Time Left: 16 days and 23 hours
With British West African colonial territories surrounded by mainly friendly French colonies, little changed at the outbreak of World War II. This was until the Royal Navy conducted a raid on ships off the coast of French Algeria in July 1940, leading to numerous French fatalities and causing a rift with the French Government. A few days later Marshal Pétain dissolved the Third Republic, setting himself up as Head of State at which point the British colonies were surrounded by largely hostile Vichy held territory, with intrigue and espionage rife. What was it like to live there at that time? With colonial service officers barred from joining up they had their part to play in protecting British interests in the colonies. Add to the mix a pro-Falangist Nazi sympathising Spanish colony on the borders, the small but strategically located volcanic island of Fernando Po in the Bight of Biafra became the centre of intrigue when an Italian liner and two German tugs took refuge in the harbour of Santa Isabel and appeared to be readying to go to sea. With known wireless communications and German U-boat submarines very active in the area, they needed to be stopped. Step in the newly formed SOE with M in London determined to act to protect British interests, and with the help of his deputy, Ian Fleming to smooth things over, opposition from the Admiralty was overcome and an SOE mission was sent to West Africa where an audacious raid was planned to cut out the Axis ships from the harbour of Santa Isabel - a highly controversial plan in neutral territory. The mission was led by the SOE with the support of officers from the Nigerian Colonial Service, eager to play their part. It became known as Operation Postmaster. Joanna van der Lande will draw all these strands of the story together with some personal insights from the perspective of one of the Colonial Service officers, her grandfather, who took part in the raid on Fernando Po. Joanna is usually buried in stories from the ancient world having spent 30 years valuing and selling ancient artefacts. She regularly chairs vetting committees at London based art fairs, while being consultant to a number of companies including Bonhams and Art & Antiques Appraisals, providing valuations and advising on authenticity, provenance and political issues affecting the antiquities market. She is a valuer for Treasure Valuation Committee - the Government body responsible for establishing the value for UK treasure finds. Joanna was invited to join the UK Ministerial Advisory Panel on Illicit Trade (ITAP) from 2000 until it was disbanded in 2006. It was ITAP who advised the UK Government to accede to the 1970 UNESCO Convention. She is current Chair of the UK based Antiquities Dealers’ Association and in this capacity advised the Government on aspects of the Cultural Property (Armed Conflicts) Act 2017. The cost is £10 per person and do contact me on email@example.com if you are interested.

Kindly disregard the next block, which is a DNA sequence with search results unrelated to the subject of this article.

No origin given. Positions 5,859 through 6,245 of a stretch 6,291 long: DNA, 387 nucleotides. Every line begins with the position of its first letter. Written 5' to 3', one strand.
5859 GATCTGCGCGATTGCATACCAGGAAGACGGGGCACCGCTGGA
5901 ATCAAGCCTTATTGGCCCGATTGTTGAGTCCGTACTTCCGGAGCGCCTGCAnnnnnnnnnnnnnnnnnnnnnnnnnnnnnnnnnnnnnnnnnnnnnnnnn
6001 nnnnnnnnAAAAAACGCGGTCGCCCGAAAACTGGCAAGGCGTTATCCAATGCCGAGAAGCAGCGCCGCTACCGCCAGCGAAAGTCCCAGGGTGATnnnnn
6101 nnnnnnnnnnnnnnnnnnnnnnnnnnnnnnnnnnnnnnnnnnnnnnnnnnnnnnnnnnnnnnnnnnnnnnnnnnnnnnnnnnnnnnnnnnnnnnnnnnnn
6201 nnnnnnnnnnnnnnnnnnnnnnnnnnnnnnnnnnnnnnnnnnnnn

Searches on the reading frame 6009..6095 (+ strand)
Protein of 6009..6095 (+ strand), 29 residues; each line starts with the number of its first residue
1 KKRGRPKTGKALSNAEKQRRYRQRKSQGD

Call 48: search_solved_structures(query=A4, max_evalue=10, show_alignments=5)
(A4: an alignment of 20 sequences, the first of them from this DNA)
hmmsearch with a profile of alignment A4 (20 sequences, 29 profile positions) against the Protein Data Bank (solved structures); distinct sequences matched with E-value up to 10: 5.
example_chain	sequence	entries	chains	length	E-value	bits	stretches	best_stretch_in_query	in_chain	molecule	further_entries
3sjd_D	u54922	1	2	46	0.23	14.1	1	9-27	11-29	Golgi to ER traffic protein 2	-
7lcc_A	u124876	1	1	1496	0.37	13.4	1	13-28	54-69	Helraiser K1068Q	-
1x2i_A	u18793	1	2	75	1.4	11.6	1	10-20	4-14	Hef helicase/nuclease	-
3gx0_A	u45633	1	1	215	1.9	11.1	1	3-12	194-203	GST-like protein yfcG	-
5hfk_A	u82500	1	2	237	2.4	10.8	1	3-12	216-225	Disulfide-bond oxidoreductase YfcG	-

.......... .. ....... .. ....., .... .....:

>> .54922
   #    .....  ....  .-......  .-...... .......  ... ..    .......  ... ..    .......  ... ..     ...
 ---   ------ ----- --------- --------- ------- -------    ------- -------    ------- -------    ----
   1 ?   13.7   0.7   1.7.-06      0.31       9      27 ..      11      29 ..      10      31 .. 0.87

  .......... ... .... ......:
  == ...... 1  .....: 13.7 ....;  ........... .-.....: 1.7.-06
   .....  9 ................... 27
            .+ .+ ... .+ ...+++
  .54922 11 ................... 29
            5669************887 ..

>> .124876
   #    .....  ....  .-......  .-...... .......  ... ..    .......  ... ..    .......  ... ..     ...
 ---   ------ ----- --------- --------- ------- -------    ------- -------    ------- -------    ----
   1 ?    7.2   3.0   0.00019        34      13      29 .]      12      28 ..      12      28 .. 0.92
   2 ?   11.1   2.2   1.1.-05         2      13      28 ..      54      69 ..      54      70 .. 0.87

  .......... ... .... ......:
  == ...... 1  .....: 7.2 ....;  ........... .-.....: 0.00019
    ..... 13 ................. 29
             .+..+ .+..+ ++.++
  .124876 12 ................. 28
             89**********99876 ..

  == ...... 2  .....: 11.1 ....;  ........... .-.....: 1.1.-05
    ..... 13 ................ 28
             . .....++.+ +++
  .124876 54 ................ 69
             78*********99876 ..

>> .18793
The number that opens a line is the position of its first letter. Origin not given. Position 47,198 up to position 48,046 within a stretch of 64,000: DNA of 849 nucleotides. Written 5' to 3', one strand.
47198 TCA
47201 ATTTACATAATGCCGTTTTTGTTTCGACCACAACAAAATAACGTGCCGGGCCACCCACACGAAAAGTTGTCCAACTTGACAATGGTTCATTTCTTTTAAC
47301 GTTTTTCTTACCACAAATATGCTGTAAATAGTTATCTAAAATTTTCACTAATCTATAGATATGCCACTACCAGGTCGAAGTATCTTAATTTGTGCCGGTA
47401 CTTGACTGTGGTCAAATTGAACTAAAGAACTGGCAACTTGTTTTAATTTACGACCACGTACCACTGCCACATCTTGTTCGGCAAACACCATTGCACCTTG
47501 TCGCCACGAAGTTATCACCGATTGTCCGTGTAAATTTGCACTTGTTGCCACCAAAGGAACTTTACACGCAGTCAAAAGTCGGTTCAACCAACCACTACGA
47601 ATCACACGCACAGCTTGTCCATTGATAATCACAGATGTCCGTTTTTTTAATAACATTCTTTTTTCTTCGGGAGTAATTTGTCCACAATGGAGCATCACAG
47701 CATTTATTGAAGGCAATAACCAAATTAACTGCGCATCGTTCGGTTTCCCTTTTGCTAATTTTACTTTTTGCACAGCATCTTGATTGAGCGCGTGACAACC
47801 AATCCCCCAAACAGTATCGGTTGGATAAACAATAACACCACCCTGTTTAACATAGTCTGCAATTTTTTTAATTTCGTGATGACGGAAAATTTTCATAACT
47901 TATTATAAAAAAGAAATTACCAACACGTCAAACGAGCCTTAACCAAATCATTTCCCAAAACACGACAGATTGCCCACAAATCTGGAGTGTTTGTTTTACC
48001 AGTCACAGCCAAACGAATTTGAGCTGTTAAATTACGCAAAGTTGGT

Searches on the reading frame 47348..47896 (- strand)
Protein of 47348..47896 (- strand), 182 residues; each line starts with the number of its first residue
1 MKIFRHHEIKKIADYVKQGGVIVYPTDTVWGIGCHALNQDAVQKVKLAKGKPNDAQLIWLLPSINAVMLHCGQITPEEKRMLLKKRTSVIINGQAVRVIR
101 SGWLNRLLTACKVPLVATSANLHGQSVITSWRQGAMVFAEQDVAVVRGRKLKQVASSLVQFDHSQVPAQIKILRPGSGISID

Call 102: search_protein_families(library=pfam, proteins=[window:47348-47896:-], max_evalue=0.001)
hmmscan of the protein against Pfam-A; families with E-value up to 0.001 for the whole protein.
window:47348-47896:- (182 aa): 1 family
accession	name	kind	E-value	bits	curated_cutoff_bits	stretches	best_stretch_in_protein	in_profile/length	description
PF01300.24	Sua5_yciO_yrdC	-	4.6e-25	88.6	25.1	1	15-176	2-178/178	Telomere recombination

- FOR SALE